After he was attacked by Alex Wilder, Tombstone recovered and enlisted Black Talon to rescue Mr. Fish from Hell.[14]

Black Talon later resurfaced in a small strip mall in New York where, during a Halloween walk-a-thon, he turns a group of dead senior citizens into zombies. He encounters Deadpool, who laughs when he sees an old photo of him due to the chicken head of his costume, which Talon removed. It is later revealed that Black Talon's attack on the mall was part of a plan to help his grandmother win the walk-a-thon, though his grandmother only wanted to win the race. During the battle, Black Talon's grandmother manages to convince him to stop, forcing him to retreat.[15]

Powers and abilitiesEdit

Both Desmond Drew and Samuel Barone were voodoo cult leaders who gain their powers from the manipulation of the forces of voodoo magic. Each had the ability to create and control zombies of their creation, either vocally or telepathically. However, the Black Talon cannot communicate with his zombies telepathically when they are not in his immediate vicinity.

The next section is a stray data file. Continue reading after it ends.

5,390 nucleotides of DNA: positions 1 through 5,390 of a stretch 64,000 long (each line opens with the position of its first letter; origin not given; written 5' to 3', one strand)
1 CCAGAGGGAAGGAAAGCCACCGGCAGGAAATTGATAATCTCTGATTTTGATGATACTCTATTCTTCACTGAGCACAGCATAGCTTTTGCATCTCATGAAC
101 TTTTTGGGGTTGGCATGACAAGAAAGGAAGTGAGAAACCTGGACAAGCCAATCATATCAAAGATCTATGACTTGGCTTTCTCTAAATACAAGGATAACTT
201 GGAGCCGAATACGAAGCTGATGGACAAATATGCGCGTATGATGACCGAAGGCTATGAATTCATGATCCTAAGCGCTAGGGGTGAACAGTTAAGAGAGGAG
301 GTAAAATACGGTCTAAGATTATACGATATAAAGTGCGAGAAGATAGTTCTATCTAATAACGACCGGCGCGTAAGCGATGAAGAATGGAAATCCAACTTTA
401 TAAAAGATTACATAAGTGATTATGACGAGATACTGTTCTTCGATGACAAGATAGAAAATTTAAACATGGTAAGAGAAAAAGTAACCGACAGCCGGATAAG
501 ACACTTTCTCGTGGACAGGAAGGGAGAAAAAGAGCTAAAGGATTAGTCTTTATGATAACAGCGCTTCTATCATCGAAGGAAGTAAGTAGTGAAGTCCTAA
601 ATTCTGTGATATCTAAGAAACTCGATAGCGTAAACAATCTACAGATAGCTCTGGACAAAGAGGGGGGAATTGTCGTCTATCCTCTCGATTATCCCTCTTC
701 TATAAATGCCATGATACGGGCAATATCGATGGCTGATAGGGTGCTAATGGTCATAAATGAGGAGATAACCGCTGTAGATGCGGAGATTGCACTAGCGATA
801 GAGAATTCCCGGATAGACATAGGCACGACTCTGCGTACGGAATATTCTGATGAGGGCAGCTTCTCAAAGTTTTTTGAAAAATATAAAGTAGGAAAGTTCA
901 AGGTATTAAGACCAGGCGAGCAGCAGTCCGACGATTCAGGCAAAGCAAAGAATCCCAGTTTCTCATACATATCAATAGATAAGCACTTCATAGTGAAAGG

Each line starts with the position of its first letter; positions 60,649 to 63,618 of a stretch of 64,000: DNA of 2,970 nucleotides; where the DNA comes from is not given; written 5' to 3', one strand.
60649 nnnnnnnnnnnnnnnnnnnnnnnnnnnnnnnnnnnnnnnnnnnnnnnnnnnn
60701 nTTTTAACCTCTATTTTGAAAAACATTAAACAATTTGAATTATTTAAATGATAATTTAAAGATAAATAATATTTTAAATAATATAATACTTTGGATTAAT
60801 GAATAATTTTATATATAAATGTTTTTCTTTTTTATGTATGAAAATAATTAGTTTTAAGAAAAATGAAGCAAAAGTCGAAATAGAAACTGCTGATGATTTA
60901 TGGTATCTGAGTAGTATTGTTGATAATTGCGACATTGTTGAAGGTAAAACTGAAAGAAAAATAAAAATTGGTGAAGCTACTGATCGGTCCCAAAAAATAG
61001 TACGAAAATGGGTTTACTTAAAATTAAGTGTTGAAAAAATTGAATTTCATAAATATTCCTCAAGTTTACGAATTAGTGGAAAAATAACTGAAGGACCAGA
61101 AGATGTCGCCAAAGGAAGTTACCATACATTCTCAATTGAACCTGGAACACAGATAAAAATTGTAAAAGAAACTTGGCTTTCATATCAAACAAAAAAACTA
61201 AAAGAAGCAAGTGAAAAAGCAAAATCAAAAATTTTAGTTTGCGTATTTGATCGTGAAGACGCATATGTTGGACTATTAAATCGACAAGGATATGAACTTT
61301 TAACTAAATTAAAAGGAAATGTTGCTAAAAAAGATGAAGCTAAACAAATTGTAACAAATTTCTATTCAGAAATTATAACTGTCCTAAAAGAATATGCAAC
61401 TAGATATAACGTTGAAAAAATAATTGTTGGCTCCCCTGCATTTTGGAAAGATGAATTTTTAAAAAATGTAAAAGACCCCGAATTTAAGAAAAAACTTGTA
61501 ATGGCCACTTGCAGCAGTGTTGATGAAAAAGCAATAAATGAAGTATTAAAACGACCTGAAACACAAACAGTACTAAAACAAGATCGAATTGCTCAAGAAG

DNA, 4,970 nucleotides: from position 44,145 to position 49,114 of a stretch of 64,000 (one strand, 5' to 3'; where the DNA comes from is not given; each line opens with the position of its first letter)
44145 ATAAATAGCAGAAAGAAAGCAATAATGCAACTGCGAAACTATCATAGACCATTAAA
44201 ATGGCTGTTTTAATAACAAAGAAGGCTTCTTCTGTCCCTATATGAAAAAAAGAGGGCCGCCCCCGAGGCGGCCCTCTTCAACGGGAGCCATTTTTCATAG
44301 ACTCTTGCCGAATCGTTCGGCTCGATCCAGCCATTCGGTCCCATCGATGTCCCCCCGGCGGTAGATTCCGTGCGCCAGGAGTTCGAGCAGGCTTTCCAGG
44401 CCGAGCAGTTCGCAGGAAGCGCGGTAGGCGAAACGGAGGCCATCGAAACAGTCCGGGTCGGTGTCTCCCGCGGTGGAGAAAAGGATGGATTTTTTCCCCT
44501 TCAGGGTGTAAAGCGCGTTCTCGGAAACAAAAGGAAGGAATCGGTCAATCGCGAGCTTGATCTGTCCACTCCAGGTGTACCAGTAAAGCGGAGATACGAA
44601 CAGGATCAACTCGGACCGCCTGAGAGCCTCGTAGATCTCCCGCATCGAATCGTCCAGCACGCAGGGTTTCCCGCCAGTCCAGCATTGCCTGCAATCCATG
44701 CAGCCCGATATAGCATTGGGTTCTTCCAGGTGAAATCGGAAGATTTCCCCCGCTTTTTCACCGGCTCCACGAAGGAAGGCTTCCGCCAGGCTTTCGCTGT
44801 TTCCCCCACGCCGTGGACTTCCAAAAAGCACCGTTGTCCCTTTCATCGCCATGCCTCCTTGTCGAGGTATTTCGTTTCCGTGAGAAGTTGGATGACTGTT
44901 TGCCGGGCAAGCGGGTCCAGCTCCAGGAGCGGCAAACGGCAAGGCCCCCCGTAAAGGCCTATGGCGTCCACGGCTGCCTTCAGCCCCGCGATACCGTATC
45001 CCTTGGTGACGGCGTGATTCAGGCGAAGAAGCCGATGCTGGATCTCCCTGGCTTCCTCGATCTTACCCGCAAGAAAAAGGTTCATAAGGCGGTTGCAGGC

Each Black Talon wore a costume with the trappings of various voodoo rituals, with razor-sharp taloned gloves and boots, and a ceremonial dagger.

Other versionsEdit

Howard the DuckEdit

A different Black Talon appeared in Howard the Duck under the name Thibodaux Boudreaux.[16]


  1. ^ Black Talon (Pascal Horta) at the Appendix to the Handbook of the Marvel Universe
  2. ^ Strange Tales Vol. 1 #172-173
  3. ^ Tales of the Zombie #6
  4. ^ Avengers vol. 1 #152
  5. ^ Vision & Scarlet Witch Vol. 2 #1
  6. ^ West Coast Avengers Vol. 2 #2
  7. ^ Vision & Scarlet Witch Vol. 2 #2
  8. ^ Vision & Scarlet Witch Vol. 2 #12; Avengers West Coast #65
  9. ^ Sensational She-Hulk #34-35 (1991-1992)
  10. ^ Deadpool #29 (1999)
  11. ^ Marvel Zombies 4 #1
  12. ^ The Punisher #11
  13. ^ Secret Avengers #29
  14. ^ Power Man and Iron Fist vol. 3 #14
  15. ^ Deadpool Vol. 5 #5
  16. ^ Black Talon (Thibodaux Boudreaux) at the Appendix to the Handbook of the Marvel Universe

External linksEdit